As hard as it is to rein in my exuberance, I am keeping a lid on things for now. Yes, I've got big plans, but something is telling me to be patient this fall and let things sort themselves out.
It's hard to be patient though when you want something, even if all you want is a few good scores. Slow down, Sweaney. All in good time.
I've been stirring the pot a lot around here lately. How about a little more?
A comment was made a few weeks back that sort of took a pot shot at my trainer, Chemaine Hurtado, owner and trainer at Symphony Dressage Stables. The person commenting stated that her students were all earning scores in the high 60s and low 70s at Third Level, which I clearly am not. She also went on to say that her students wouldn't use her name and website (these are my words ...) while being a sucky rider and sharing that fact with the world. She didn't put it exactly like that, but that's what she meant.
Virtually all of the criticism I get on social media rolls off me like water off a duck's back. Most of you understand that I am an adult amateur doing the best that I can; just like you are. I can't afford to have a horse in full training, and even if I could, there's not a trainer here in town anyway. Instead, I make do with a few lessons a month.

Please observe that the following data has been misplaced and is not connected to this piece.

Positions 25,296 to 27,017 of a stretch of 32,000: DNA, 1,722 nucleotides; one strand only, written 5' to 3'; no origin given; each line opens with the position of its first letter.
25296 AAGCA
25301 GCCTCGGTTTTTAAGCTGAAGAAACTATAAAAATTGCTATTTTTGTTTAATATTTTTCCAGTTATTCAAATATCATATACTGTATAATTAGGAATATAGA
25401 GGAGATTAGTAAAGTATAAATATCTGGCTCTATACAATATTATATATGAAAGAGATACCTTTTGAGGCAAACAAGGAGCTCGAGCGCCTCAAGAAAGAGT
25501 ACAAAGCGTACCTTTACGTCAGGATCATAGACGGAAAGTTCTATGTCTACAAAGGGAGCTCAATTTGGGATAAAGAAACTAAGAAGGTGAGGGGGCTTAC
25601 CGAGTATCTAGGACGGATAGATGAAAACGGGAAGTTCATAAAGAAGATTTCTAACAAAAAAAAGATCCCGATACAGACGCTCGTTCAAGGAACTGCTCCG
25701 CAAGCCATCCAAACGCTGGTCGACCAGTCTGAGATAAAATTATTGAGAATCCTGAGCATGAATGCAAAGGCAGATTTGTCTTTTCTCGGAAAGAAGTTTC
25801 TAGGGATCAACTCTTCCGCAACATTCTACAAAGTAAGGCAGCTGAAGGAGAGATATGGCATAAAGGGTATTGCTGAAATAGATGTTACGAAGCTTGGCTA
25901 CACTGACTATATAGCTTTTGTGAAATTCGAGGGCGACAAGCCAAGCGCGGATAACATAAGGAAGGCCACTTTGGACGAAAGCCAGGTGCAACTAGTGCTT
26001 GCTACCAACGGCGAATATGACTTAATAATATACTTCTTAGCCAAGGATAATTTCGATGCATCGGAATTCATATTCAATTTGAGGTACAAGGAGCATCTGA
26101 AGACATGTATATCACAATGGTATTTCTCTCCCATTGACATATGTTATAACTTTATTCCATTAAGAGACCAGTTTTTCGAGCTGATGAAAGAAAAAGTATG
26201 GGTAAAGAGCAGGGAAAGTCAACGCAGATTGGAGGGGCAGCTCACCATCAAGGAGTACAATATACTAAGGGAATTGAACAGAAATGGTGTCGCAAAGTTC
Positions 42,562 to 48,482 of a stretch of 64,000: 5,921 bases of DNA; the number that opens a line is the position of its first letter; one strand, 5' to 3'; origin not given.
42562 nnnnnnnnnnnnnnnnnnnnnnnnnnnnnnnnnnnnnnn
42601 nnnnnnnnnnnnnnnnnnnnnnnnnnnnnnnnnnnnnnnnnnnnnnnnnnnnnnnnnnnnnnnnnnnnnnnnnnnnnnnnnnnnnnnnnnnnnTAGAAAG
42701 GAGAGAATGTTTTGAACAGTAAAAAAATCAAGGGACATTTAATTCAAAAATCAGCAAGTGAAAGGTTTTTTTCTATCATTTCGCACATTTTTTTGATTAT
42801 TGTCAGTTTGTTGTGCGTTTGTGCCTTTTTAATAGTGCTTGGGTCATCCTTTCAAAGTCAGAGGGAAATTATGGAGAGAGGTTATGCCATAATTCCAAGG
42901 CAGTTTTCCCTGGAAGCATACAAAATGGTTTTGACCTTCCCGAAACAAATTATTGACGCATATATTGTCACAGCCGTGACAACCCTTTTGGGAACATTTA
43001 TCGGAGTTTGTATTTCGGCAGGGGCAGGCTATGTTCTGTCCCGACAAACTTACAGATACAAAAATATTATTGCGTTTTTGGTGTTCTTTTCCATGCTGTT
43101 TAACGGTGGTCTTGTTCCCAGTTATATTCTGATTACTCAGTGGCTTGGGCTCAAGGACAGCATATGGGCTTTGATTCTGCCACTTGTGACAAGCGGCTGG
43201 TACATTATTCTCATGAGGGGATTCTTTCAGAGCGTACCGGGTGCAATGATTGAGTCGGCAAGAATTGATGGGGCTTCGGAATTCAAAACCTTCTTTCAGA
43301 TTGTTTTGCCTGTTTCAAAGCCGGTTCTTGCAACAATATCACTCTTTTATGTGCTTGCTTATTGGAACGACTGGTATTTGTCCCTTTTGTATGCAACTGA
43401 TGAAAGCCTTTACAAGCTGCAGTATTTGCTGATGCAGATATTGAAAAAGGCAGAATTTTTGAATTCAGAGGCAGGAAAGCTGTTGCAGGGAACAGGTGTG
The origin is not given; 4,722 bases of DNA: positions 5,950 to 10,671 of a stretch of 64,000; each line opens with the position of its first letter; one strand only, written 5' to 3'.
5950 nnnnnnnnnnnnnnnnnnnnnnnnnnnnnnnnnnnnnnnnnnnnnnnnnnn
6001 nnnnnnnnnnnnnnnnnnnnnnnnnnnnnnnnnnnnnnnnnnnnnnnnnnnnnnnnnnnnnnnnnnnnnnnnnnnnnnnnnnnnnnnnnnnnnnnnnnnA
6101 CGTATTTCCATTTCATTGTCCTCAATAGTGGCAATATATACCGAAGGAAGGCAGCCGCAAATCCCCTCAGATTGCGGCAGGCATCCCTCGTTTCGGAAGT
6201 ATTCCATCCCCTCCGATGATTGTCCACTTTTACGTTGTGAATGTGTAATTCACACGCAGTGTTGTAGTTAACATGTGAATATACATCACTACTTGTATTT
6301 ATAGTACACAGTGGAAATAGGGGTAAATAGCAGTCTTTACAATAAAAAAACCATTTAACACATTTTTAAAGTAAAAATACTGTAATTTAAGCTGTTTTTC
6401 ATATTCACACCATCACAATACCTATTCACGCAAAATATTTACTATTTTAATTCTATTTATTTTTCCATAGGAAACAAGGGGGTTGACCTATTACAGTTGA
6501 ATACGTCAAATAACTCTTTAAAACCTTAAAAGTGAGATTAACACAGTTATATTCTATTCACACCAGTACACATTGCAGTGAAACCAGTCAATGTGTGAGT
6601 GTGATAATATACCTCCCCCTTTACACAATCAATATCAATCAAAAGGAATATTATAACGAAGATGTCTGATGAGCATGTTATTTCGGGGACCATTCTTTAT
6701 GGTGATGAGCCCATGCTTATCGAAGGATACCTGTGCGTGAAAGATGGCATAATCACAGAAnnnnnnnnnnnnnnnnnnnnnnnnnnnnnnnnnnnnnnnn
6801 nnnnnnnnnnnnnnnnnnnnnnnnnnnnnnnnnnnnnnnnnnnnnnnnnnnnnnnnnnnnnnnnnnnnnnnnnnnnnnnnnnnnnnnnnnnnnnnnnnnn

When I read the comment I'm referring to, my hackles went straight up. Number one, the woman commenting left only a first name, so it is very hard to confirm the veracity of her comment. Number two, it struck me as arrogant to state that her students are earning high 60s and low 70s. Is that every student every time? You mean they never get a 58% ever? If so, she must have a clientele loaded with very talented women who are clearly destined for bigger and better things.